“He was being very hostile with (my brother),” Cathy Lee Hessbrook mentioned. “Degrading him the entire time… it enraged me.”
SAN ANTONIO — A girl is livid with a San Antonio Police negotiator who repeatedly insulted her brother as he stood on the sting of an overpass Thursday.
After no less than ten hours, police acquired the man to return down from the ledge and despatched the 40-year-old to jail. Officers closed a portion of Loop 410 through the course of, inflicting vital backups and delays.
Bystanders’ movies of the incident present a negotiator repeatedly calling the man a “rat” and “pathetic” by a loudspeaker. At instances, police blared their sirens to cease the 40-year-old from speaking.
“You’re not being a man. You’re a rat,” the negotiator mentioned. “You don’t care about your family? You don’t care about your son… who cares about you? That’s pathetic. You’re pathetic.”
People recording the negotiations expressed disgust with the officer’s technique for protecting the man’s consideration.
“They’re being really, really mean to this guy,” one particular person mentioned.
“Great way to go, San Antonio police department,” one other onlooker mentioned, sarcastically.
A San Antonio Police Department spokesperson Monday mentioned he would not focus on “any tactics used, but can say that our Negotiations Team worked tirelessly to resolve the situation in a peaceful manner.”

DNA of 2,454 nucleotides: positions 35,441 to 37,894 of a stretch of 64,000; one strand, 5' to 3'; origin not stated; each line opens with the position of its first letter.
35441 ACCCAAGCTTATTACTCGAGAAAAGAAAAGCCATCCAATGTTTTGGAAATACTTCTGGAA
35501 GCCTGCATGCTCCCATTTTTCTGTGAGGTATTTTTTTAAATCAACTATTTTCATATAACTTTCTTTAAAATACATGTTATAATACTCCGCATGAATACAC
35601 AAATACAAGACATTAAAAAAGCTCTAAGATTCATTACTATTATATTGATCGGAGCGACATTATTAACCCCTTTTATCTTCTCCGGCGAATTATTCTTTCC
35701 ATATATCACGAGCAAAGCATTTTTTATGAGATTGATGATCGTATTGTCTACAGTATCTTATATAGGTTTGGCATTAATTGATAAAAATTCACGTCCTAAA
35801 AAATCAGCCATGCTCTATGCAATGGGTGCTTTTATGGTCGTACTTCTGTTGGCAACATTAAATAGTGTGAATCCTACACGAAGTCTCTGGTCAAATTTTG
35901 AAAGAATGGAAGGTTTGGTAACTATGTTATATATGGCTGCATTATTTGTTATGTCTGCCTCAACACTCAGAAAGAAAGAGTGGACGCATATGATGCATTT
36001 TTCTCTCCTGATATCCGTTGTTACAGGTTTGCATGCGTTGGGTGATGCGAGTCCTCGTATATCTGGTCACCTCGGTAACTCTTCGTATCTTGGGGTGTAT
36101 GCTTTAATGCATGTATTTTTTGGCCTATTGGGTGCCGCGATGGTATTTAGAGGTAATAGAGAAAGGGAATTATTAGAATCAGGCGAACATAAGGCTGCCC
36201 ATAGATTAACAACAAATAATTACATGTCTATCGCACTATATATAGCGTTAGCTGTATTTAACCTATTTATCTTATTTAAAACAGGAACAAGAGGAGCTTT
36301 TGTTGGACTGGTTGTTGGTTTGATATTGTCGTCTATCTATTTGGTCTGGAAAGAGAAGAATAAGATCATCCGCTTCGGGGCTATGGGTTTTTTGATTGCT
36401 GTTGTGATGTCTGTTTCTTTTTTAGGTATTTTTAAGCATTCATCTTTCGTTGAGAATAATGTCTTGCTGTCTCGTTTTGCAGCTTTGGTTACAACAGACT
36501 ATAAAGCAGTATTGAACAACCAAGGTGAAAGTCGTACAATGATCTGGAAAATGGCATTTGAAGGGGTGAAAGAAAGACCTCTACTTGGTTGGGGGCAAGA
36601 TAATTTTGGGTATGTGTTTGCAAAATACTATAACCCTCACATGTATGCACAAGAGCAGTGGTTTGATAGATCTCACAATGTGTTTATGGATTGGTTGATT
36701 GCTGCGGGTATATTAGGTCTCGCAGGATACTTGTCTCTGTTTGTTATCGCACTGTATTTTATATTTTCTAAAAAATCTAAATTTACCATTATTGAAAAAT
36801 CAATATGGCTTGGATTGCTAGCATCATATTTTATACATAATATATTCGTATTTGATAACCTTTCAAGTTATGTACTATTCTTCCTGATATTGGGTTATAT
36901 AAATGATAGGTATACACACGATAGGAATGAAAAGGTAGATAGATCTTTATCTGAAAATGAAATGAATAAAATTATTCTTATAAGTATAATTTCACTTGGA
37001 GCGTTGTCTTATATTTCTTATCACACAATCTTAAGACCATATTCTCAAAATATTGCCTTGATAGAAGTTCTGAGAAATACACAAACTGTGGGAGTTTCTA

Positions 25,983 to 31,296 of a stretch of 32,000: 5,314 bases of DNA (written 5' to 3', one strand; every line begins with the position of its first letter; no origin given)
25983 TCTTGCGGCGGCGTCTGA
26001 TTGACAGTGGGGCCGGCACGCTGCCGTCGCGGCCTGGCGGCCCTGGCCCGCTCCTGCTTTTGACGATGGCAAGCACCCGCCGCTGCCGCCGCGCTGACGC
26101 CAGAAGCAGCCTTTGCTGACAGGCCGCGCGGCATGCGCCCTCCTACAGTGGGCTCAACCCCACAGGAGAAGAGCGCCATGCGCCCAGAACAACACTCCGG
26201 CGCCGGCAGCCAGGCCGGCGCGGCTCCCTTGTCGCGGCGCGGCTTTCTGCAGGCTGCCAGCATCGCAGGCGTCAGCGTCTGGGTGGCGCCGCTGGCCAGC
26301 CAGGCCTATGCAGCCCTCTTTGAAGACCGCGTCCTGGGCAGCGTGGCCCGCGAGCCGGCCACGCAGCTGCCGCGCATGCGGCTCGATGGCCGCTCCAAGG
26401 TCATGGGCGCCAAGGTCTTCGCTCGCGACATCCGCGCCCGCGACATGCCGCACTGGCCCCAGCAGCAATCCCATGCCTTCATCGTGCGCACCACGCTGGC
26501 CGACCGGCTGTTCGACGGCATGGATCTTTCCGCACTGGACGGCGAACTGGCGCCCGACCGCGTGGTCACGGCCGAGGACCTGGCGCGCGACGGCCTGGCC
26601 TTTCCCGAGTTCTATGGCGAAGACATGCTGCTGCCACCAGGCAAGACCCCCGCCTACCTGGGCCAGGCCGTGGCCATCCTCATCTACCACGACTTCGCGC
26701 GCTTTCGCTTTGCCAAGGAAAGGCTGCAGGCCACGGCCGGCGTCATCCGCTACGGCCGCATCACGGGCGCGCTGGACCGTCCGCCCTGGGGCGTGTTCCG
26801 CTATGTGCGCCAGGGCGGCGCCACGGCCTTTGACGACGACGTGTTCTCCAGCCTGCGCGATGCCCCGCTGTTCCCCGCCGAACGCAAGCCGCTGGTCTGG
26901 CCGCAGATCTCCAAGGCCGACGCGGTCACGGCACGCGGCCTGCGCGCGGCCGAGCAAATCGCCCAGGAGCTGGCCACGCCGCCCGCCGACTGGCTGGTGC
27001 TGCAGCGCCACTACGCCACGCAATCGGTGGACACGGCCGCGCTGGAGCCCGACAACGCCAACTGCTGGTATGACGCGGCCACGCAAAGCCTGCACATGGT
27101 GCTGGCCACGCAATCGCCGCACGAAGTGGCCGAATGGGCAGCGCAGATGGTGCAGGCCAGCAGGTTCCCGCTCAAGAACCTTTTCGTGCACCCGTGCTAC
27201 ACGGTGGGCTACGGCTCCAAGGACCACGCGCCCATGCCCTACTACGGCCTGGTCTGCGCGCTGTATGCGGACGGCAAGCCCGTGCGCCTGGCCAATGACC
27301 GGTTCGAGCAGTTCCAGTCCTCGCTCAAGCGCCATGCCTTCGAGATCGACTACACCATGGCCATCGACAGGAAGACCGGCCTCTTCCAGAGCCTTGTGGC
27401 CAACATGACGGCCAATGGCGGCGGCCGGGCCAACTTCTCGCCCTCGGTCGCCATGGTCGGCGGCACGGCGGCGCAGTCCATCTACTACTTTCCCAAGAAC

“At its conclusion, no one was hurt and the individual was taken into custody,” Sgt. Washington Moscoso added.
But the man’s sister says movies of the interplay “enraged” her.
“It literally made my stomach turn,” Cathy Lee Hessbrook mentioned. “He does have mental health issues. He’s been having a couple breakdowns recently.”
Hessbrook would not know why her brother climbed onto the overpass, however mentioned she would not imagine he was going to leap off.
By the time she and different kin arrived, Hessbrook says the officer’s tone was comfortable and sort. She says she would not perceive why it appears police began negotiations aggressively.
“It made me sick to my stomach, to be honest,” she mentioned.
At one level, the negotiator informed the man he felt dangerous for the man’s son.
“You’re going to let him down like you did before,” the officer mentioned. “I don’t see why he cares about you.”
Mike Lawlor, an affiliate professor of prison justice on the University of New Haven, reviewed video of the incident for KENS 5. He mentioned the officer’s language appeared inappropriate.
“It doesn’t seem like taunting a guy in that situation is a great idea,” he mentioned. “But we don’t know the whole story.”
Lawlor mentioned negotiators’ chief duty is to maintain a particular person engaged. Sometimes, he mentioned, one of the simplest ways to carry somebody’s consideration is with harsh language.
“There were many, many moments where the police could’ve felt the worst outcome was imminent,” Lawlor mentioned. “In that case, you want to say something that’s going to attract his attention and get him back to arguing with the cops.”
Hessbrook says her brother has had a quantity of dangerous experiences with legislation enforcement officers throughout prior arrests. She believes the officers acknowledged the 40-year-old and mutual familiarity influenced their interplay.
“It’s really hard to judge, in retrospect,” Lawlor mentioned. “It just seems like some of the language is maybe not appropriate. But if that officer felt, in the moment, that that’s something that needed to be said to get the guy back grounded… that might be appropriate.”